VOA News covered a hearing on Capitol Hill Thursday, which addressed child marriage in the developing world and its impact on girls and communities (Presto, 7/15).
"The hearing addressed the causes and consequences of child marriage and encouraged legislators to pass the International Preventing Child Marriage Act of 2009 (S.987/H.R. 2103) this year," according to a press release from CARE, which participated in the hearing. The bipartisan measure aims to "ensure that child marriage is recognized as a human rights violation, develop a comprehensive strategy to prevent child marriage and empower young girls, integrate child marriage prevention approaches throughout U.S. foreign assistance programs and scale up proven approaches and programs to end the practice," the press release states (7/15).
"Experts on women's and children's issues told the Tom Lantos Human Rights Commission that millions of girls find themselves in similar situations, with about 20,000 of them becoming child brides each day," VOA News writes. Anju Malhotra, a vice president of the International Center for Research on Women, discussed some of the health and social effects of child marriage, including the increased risk for domestic violence, HIV and maternal and child mortality.
Girls between the ages of 10 and 14 are five times more likely to die during pregnancy and childbirth than women who are a decade older, according to the International Women's Health Coalition. The organization "also says complications related to pregnancy and childbirth are the leading cause of death worldwide for females ages 15 to 19," the news service reports.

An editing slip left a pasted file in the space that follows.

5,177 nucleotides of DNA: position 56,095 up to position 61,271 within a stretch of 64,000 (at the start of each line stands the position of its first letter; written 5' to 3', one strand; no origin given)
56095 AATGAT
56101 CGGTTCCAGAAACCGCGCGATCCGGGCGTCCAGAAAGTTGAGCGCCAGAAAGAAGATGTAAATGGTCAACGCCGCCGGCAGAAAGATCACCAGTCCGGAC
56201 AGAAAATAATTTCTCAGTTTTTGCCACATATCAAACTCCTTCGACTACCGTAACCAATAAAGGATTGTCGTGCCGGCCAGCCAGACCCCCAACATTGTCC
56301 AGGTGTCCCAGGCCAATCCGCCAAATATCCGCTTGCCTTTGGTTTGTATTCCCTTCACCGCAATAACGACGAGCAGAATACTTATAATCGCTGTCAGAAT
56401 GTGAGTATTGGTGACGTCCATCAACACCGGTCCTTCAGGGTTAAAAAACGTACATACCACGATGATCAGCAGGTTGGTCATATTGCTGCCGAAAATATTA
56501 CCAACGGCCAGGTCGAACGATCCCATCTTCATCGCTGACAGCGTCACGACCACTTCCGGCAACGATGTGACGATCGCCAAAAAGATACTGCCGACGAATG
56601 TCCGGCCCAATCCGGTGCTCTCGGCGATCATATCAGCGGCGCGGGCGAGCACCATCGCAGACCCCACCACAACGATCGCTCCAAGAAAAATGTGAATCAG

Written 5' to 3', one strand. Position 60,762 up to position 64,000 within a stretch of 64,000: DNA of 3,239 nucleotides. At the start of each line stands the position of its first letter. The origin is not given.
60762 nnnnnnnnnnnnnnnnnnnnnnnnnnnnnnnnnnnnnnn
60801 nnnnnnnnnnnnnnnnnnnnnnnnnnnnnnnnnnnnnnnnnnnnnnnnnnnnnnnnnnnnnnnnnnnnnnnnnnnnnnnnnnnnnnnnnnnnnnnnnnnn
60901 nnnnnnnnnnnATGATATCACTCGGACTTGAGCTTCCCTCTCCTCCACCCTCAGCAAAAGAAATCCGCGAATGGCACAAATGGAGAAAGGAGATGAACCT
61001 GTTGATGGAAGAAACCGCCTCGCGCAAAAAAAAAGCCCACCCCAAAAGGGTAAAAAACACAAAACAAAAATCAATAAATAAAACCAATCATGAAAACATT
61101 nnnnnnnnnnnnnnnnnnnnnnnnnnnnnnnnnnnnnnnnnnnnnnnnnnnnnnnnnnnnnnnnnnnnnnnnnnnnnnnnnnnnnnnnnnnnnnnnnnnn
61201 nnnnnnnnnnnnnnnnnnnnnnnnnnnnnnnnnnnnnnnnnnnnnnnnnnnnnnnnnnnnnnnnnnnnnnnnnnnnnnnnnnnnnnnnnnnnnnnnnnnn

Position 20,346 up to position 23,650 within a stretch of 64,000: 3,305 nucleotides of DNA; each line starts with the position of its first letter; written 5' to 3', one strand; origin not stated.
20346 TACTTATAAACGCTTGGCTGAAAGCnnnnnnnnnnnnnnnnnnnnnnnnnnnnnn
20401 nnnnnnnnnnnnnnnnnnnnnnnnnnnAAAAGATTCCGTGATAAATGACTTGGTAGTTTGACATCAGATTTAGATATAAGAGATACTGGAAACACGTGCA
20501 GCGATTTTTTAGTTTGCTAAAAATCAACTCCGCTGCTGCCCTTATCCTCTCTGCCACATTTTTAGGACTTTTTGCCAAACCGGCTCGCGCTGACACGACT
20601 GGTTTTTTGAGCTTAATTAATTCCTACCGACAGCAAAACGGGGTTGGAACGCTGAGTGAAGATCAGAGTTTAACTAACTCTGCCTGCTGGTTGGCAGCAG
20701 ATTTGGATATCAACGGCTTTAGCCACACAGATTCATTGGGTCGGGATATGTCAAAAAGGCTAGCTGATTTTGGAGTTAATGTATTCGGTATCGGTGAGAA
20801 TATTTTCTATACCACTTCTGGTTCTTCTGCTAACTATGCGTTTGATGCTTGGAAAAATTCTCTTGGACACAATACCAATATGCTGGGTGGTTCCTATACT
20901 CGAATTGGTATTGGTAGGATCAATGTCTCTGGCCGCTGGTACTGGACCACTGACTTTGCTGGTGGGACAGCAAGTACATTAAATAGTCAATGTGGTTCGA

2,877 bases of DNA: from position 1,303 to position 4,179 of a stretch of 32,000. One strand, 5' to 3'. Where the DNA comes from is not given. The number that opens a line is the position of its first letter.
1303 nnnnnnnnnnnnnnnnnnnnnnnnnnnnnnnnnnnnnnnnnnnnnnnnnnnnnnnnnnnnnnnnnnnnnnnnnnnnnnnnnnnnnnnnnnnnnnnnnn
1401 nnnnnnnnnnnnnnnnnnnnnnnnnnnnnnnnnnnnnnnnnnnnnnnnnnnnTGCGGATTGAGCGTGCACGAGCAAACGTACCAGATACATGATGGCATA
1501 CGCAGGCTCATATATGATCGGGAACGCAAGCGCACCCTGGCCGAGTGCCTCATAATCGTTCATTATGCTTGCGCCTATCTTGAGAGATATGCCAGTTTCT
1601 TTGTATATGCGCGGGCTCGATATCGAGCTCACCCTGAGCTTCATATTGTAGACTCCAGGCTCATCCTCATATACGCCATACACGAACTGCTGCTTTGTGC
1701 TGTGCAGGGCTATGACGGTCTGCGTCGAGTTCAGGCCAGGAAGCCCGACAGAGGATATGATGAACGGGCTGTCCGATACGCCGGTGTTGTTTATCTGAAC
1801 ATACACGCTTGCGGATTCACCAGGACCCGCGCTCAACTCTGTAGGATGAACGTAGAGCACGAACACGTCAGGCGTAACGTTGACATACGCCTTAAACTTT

"More than 60 million girls ages 17 and younger - many as young as 10 - are forced into marriage in developing countries," according to testimony from Stephanie Baric, senior technical advisor for CARE's Basic and Girls Education Unit, the CARE press release notes. Baric said, "If child marriage continues at its current rate, an additional 100 million girls globally will be child brides in the next decade. Not only does this unacceptable practice thwart a girl's education, it endangers her health and often locks her into a life of poverty" (7/15).
Melanne Verveer, the State Department's ambassador-at-large for global women's issues, said countries should set and enforce a minimum age for marriage, VOA News writes. "Child marriage is inextricably linked to the cycle of poverty," according to Verveer. "Girls already in school are often forced to terminate their education when they marry, and married girls are prevented from taking advantage of education and work opportunities."
Francesca Moneti, a senior child protection specialist at UNICEF, noted that "child marriage affects millions of girls in all regions of the world, and especially in South Asia and in Africa." She also said communities often back away from child marriage when leaders learn about the negative consequences and "said UNICEF and its development partners had seen some encouraging results in places such as Senegal," the news service writes (7/15).
This article was reprinted from khn.org with permission from the Henry J. Kaiser Family Foundation. Kaiser Health News, an editorially independent news service, is a program of the Kaiser Family Foundation, a nonpartisan health care policy research organization unaffiliated with Kaiser Permanente.